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Campaigning against the cuts
Nearly 100 people braved the cold and rain last Saturday in Cardiff to protest against attempts to scapegoat benefit claimants for the economic crisis.
Cardiff Against The Cuts put out a call for trade unionists, disabled activists, the unemployed and other campaigners to unite in the face of a determined attempt by the government to divide the growing opposition to its assault on the welfare state, by pitting those in work against those who are out of work.
Cameron's lie that "we are all in it together" has never been so obvious. In the same week that benefit claimants were told that they deserve a real cut in their incomes, MPs claimed that they deserve an extra £20,000 a year - a 32% increase!
Osborne's call for us to turn on our neighbours when we're angry at the cuts is an insult to our intelligence.
Even a child could see through the deception. That was made clear by Hannah Mainstone (aged nine), who spoke at the rally and explained how her family will lose money as a result of benefit cuts. "My stepdad Nathan is ill with sarcoidosis," she said. "The cuts have got to stop.
"They are taking money off the poor and giving it to the rich. It is not fair and it has got to change."
One slightly older activist, Mark, explained that his parents were long-term unemployed when he was a child in the 1980s. "Me and my sisters have all got good jobs now and my dad got back on his feet and works at the tax office.
"It wouldn't have been possible for us to keep things together if it wasn't for the safety net."
Backup from the trade union movement was out in force. Katrine Williams, chair of PCS Wales explained we need a united campaign. Phil Jones from the RMT brought greetings.
Cardiff Against The Cuts is holding its AGM, at 7.30pm on Tuesday 29 January in Transport House.
The Tory-led North Yorkshire County Council has embarked on a series of "budget consultations" with the public over the impact of spending cuts in the region.
The council has already begun to implement a £69 million cut in spending over four years, up to 2015.
However, an additional £24 million in spending cuts is now required over the next two years.
On 16 January the council held a consultation in Harrogate. At the meeting, the deputy leader of the council and the police commissioner (elected on a 13.3% turnout) spoke of the "inevitability" of cuts and the need for "difficult choices".
We were even presented with what was described as a "graph of doom" to highlight the rising costs of social care for adults and were told that there needs to be a review of "every service the council provides".
These cuts will have a devastating impact on services and jobs across North Yorkshire. However, the self-styled "consultation" was nothing more than a propaganda exercise in trying to persuade the public to accept the cuts.
Strangely, the "inevitable cuts" and the "graph of doom" have not prevented the council from giving the go-ahead to a £1.4 billion waste incinerator between York and Harrogate which has been condemned by both environmental campaigners and local residents.
Only 20 people turned up for the Harrogate meeting and five of those were local councillors. Socialist Party members attended and queried which local services the council was planning to cut. The council refused to respond.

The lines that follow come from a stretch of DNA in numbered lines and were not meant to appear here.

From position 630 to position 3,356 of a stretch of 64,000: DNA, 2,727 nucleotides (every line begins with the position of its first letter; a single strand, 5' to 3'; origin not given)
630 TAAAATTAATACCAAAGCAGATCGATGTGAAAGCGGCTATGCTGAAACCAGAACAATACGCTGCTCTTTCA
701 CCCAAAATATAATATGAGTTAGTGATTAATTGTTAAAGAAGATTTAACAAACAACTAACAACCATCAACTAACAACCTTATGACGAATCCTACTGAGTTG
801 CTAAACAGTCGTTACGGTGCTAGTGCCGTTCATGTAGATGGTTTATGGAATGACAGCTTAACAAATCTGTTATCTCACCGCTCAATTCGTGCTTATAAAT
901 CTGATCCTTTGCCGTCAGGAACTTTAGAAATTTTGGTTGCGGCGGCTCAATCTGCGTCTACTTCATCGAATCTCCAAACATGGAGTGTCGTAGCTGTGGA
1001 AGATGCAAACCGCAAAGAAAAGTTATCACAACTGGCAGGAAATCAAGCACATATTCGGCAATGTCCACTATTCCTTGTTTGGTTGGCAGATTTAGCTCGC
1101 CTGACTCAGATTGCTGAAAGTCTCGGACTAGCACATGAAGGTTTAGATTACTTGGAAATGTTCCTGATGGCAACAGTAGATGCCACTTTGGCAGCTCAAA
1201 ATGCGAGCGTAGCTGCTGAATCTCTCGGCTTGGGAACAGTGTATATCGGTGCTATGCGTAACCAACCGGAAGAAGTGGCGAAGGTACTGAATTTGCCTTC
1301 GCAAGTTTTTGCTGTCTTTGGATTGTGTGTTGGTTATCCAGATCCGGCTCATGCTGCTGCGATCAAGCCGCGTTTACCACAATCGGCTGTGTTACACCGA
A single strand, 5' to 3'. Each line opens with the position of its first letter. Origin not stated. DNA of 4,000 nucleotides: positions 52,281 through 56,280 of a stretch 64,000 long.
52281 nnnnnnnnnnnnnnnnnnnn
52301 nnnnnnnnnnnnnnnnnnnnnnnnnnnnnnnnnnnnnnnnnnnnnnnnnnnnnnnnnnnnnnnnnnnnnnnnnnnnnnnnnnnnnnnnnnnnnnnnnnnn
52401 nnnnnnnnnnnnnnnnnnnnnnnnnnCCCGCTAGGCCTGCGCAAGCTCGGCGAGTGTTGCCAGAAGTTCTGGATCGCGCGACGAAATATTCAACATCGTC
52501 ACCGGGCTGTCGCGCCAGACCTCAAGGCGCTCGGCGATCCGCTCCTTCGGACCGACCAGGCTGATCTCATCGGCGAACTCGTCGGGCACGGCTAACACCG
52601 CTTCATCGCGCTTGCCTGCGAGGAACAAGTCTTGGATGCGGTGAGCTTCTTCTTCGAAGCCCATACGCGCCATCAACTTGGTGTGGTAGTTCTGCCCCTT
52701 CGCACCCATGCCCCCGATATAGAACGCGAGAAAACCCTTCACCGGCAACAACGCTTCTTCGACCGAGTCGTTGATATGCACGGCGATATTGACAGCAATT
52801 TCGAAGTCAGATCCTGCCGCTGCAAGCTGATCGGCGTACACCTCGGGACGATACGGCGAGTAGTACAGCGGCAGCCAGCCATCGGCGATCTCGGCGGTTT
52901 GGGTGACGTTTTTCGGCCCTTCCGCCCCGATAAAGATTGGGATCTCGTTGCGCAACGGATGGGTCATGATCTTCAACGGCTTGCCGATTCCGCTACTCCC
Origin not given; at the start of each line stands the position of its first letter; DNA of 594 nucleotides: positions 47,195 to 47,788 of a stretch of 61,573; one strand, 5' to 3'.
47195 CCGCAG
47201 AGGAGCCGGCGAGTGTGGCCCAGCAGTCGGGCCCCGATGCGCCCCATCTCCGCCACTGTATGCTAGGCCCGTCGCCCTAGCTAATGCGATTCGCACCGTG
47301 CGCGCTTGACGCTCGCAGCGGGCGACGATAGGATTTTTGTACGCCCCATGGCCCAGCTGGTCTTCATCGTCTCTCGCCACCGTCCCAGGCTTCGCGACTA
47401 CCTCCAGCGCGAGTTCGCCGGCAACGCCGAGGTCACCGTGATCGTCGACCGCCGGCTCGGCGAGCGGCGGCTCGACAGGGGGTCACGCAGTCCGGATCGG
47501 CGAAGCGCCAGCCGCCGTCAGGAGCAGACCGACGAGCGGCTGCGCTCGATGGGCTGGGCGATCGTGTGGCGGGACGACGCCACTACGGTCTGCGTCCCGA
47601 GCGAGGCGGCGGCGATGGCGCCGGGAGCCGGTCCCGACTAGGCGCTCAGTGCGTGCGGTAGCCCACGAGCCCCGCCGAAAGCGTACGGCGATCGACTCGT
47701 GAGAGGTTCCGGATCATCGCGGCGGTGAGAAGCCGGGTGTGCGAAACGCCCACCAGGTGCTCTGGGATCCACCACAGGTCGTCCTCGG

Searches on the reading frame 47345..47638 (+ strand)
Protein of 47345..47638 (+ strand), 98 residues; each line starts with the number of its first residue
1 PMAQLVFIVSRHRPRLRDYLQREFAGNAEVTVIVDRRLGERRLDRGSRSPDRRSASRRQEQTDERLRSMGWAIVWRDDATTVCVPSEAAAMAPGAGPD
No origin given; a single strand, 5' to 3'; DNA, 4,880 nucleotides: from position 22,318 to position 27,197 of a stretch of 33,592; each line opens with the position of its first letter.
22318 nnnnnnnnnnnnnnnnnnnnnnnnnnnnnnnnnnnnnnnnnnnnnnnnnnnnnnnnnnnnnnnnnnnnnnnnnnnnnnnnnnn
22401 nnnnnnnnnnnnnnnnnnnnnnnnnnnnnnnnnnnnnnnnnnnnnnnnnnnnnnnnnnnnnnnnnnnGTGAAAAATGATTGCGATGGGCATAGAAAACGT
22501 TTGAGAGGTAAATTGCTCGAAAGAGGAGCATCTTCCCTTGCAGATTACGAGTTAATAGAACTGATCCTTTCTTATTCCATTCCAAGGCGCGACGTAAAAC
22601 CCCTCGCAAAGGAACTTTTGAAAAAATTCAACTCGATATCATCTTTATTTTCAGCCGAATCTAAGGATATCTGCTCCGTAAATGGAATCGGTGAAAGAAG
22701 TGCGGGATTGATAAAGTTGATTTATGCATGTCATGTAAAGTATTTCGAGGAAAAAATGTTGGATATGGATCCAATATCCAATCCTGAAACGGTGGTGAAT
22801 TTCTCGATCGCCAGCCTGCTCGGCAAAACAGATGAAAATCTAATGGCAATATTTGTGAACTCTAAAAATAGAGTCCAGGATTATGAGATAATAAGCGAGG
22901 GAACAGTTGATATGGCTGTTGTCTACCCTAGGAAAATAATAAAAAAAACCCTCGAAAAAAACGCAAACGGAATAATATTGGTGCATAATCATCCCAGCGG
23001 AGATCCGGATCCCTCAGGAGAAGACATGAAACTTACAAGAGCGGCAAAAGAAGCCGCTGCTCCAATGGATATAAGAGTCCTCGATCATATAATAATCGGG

They did concede that they could use their reserves (totalling around £30-40 million) to support their budget and would "consider" using "some" of those reserves in 2013/14.
However, there was no commitment to a wider strategy of using the reserves to ensure that no cuts would take place over the next financial year and building a campaign across the region to defend our communities.
In Plymouth the Labour administration has launched a consultation into ending child poverty.
Members of the Socialist Party in Plymouth have been frustrated to see that the only solutions offered within the introductory consultation booklet are: a) giving better benefits advice; and b) getting people on water meters!
Our concern is that this is a window dressing PR exercise as opposed to a meaningful attempt to take real action.
Nevertheless, we held a meeting to discuss real solutions to poverty in Plymouth and now intend to submit this to the consultation.
We want to challenge the idea that you can end child poverty without thinking about what is going on in the lives of their parents.
We have then bullet pointed real suggestions from restoring EMA student payments, offering free breakfast clubs to school students, stopping the bedroom tax, ensuring that the council pay a living wage.
We intend to campaign on this issue in Plymouth to push for less posturing and more action.
Despite the snow, some 500 protestors marched and demonstrated against Sheffield council's plans to shut half the children's centres in the city.
At the rally outside the Town Hall, parents and workers from the centres condemned the council's plans.
More than a dozen Socialist Party members took part in the protest, collecting signatures against the closure of the children's centres and also for the council to set a 'needs' budget and fight the government.
The next stage is a lobby of the council, when a petition on the children's centres will be presented. Over 8,000 have now signed the petition, forcing a full council debate.
In The Socialist 23 January 2013:
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